Bloomberg View: Is Vladimir Putin Going Back to the U.S.S.R.?

Photograph by Dagmar Kielhorn/AFP/Getty Images

In his second incarnation as Russia’s president, Vladimir Putin looks set to repeat some of the mistakes that brought down the Soviet Union, including a nuclear arms race he can’t afford. He should change course for his own sake, if not Russia’s.

During his first two terms as president, Putin repeated a critical error from the 1970s, failing to use the wealth produced by high oil prices to institute structural reforms. Despite frequent government pledges to diversify Russia’s economy away from hydrocarbons, too little was done. About half of this year’s government budget is dependent on revenue from the oil and gas industries. Russia’s continued vulnerability became clear in 2009, when a slump in oil prices after the Lehman Brothers Holdings crisis triggered one of the sharpest contractions experienced by any major economy. Only Finance Minister Alexei Kudrin’s prudent siphoning of energy industry revenue into a strategic reserve fund softened the blow. That fund has shrunk to $60 billion from $140 billion in 2008.

Kudrin was fired last fall after he objected publicly to the government’s plans to triple the military budget as a share of GDP by 2014, saying it would entrench Russia’s oil dependence and make the economy vulnerable to a downturn. Putin described such fears as “profoundly delusional.”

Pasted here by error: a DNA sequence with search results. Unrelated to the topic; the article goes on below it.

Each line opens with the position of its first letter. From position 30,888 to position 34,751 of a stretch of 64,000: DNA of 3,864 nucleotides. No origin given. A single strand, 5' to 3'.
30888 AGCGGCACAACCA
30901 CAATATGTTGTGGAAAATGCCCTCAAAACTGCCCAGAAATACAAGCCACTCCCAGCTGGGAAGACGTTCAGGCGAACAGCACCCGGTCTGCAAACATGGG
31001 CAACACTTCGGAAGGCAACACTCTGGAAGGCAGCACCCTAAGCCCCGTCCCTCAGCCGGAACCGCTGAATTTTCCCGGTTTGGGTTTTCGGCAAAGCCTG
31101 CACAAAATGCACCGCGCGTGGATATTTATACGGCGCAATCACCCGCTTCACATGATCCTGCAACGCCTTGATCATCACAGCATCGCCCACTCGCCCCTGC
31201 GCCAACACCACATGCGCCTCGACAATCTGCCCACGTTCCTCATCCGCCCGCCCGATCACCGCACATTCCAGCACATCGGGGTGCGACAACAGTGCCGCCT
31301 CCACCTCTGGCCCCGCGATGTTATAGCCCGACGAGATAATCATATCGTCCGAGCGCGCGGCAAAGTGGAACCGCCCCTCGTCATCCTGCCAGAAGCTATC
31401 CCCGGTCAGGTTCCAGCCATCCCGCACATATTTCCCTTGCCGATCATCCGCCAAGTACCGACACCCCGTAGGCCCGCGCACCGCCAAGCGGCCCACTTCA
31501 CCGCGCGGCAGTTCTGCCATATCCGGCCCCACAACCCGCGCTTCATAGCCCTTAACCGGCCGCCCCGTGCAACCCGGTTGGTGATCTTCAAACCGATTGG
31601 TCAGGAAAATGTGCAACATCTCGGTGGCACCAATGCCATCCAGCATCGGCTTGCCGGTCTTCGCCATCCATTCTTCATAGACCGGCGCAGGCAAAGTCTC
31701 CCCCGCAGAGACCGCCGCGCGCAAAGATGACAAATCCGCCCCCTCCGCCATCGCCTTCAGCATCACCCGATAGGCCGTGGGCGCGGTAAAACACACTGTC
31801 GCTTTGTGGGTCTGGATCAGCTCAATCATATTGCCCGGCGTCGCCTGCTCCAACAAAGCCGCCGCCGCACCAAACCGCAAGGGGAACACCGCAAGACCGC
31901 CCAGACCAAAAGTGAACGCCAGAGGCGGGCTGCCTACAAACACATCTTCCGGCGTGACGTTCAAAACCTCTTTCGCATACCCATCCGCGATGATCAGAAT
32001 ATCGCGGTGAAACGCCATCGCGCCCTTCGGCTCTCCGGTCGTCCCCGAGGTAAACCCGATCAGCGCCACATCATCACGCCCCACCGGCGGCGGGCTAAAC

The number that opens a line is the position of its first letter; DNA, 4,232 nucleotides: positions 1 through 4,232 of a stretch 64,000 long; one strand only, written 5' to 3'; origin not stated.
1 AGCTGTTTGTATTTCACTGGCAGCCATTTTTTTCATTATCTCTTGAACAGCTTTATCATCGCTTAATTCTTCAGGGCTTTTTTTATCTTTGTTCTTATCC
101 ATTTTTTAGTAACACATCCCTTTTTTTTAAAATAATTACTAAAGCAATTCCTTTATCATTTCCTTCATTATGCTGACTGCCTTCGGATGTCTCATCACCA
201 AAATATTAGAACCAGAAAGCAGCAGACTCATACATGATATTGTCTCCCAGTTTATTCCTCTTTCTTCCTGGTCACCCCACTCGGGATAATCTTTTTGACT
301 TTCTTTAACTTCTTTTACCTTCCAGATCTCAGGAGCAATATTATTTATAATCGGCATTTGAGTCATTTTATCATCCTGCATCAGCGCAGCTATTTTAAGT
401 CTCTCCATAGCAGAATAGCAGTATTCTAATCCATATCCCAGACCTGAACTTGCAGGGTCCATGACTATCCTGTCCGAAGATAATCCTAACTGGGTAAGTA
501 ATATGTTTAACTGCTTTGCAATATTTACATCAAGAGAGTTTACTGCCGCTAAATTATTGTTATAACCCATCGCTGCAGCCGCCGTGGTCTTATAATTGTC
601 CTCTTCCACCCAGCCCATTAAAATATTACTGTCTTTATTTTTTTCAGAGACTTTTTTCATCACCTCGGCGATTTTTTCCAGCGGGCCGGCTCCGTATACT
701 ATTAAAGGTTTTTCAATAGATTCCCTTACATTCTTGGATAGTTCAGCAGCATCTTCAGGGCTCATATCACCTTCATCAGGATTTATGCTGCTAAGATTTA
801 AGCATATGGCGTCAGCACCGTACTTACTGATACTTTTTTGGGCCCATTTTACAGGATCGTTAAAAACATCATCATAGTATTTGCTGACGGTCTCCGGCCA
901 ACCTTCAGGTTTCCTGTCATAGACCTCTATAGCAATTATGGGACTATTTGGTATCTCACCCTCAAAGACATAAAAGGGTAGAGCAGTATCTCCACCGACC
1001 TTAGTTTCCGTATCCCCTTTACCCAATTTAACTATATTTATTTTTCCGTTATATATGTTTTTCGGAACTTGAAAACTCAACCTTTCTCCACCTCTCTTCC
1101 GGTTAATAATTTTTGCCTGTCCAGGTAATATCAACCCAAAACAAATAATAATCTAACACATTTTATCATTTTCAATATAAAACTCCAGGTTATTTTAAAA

Much of that money is to go for a new generation of ballistic missiles, in direct response to the North Atlantic Treaty Organization’s planned missile defense system. This is a Cold War reflex to a system that, even if directed at Russia, could only nibble at the edges of its still vast nuclear arsenal. Putin should use those resources instead to nurture the business and educational infrastructure needed to create the diverse, high-value-added economy that Russia’s protesting middle classes want to see.

Putin appears to believe that such a huge increase in defense spending will kill two birds with one stone: It will shore up Russia’s great power status, and as he wrote in Foreign Policy, “feed the engines of modernization in our economy, creating real growth.” If anyone is delusional, it’s not Kudrin.


    To read Michael Kinsley on the decline of family wealth and William Pesek on China's slowdown, go to:

    Before it's here, it's on the Bloomberg Terminal.